Southern Right Whale
The Southern Right Whale (Eubalaena australis) was given this name because they live in the Southern Hemisphere and at the time was the 'right' Whale to hunt because they floated when killed.
It is quite easy to spot a Southern Right Whale because of its many unique features. The Southern Right Whales are baleen Whales, which means that instead of teeth it has long plates hanging over the top jaw. The head of a Southern Right is much hairier than most Whales, it also has callosities (a series of horny growths) behind the blowhole, on the chin, above the eyes, on the lower lip and on the rostrum (beak like upper jaw). The Southern Right Whale is very rich in blubber (oil) and actually has 2 blowholes. Watch out for the V shaped cloud of water that it spurts when it breathes out.
Southern Right Whale females are about 16.5m long and males are about 15.2m long. The females are slightly larger than males, as with all baleen Whales.
The Southern Right Whale's skin is usually black with white and/or brown patches. Southern Right Whale calves are blue to grey coloured.
Southern Right Whales are seasonal feeders and carnivores that filter feed zooplankton (tiny crustaceans like copepods, krill, pteropods, etc.) from the water. These Whales are skimmers or filter feeders that swim slowly with their mouth open, constantly eating. On occasion, they are also bottom feeders, eating benthic prey from the mud on the ocean floor. The fine baleen hairs can filter out very tiny prey including copepods, steropods, euphasiids and mysids (tiny crustaceans).
The Southern Right Whale is a migratory Whale, which means that they spend one season in one place and the rest of the year in another, and travel long distances between these seasons. In summer (December through May), they are in the cold polar regions of the Southern Hemisphere where food (mainly krill) is present and in quantity. Winters (June through November) are spent around the shallow coastal waters of Southern Africa, South America and Australia.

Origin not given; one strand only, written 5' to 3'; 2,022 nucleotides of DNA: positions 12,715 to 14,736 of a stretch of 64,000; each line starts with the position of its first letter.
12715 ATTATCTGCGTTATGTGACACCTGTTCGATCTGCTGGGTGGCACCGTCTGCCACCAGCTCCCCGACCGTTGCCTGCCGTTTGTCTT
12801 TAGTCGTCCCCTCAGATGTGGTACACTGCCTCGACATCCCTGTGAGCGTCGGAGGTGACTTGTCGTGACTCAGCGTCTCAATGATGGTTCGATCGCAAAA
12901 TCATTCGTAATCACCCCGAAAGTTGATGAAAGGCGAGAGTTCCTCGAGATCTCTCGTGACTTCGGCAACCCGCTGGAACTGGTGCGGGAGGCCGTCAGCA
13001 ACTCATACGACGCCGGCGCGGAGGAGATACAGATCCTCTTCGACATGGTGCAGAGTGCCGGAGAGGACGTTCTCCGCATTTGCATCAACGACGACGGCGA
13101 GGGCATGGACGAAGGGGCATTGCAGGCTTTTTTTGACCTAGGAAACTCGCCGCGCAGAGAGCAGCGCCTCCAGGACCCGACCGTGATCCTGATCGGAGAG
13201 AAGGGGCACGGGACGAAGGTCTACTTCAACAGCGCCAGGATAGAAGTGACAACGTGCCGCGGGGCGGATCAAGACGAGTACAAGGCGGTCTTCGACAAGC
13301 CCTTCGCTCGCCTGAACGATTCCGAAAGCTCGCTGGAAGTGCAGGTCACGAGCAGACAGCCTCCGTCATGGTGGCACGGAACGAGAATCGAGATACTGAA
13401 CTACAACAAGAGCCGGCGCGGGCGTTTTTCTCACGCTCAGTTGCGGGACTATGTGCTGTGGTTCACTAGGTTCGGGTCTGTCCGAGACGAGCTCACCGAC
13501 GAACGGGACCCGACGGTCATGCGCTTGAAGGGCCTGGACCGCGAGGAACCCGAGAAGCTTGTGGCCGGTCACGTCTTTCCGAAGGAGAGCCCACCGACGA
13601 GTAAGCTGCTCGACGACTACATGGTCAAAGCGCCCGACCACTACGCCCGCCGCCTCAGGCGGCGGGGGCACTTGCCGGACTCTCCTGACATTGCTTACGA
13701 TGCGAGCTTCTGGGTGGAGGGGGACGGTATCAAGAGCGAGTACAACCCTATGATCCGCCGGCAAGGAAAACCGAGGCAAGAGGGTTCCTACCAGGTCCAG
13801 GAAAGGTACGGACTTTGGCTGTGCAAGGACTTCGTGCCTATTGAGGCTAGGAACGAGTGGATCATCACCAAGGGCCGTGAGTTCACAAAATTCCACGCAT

Calving is thought to occur only every 3 to 5 years. A single young is born after a gestation period of 12 months and within a year, the calf is weaned and independent. Females usually have one calf every 3 years, gestation (pregnancy) is about 13 months. Most calves are born during August. They have an average length of 6.1m (20 feet). They suckle for 4 to 8 months and drink up to 600 litres of milk per day growing 3cm (1.2 inch) per day.
The best time to spot the Southern Right is in early June, when the Whale leaves its Antarctic feeding ground for the warm waters of the Cape Coast. South Africa's Whale Route stretches from Doringbaai, south of Cape Town, all the way along the coast to Durban. That's nearly 2000km of Whale watching coast, and includes several sections famous for their beauty, such as the Garden Route, Tsitsikamma National Park, and the West Coast.
In Hermanus, avid whale watchers can see the Southern Right Whale swimming and mating. Plettenberg Bay also boasts prime Whale viewing and the Southern Right Whale is around for the whole season.
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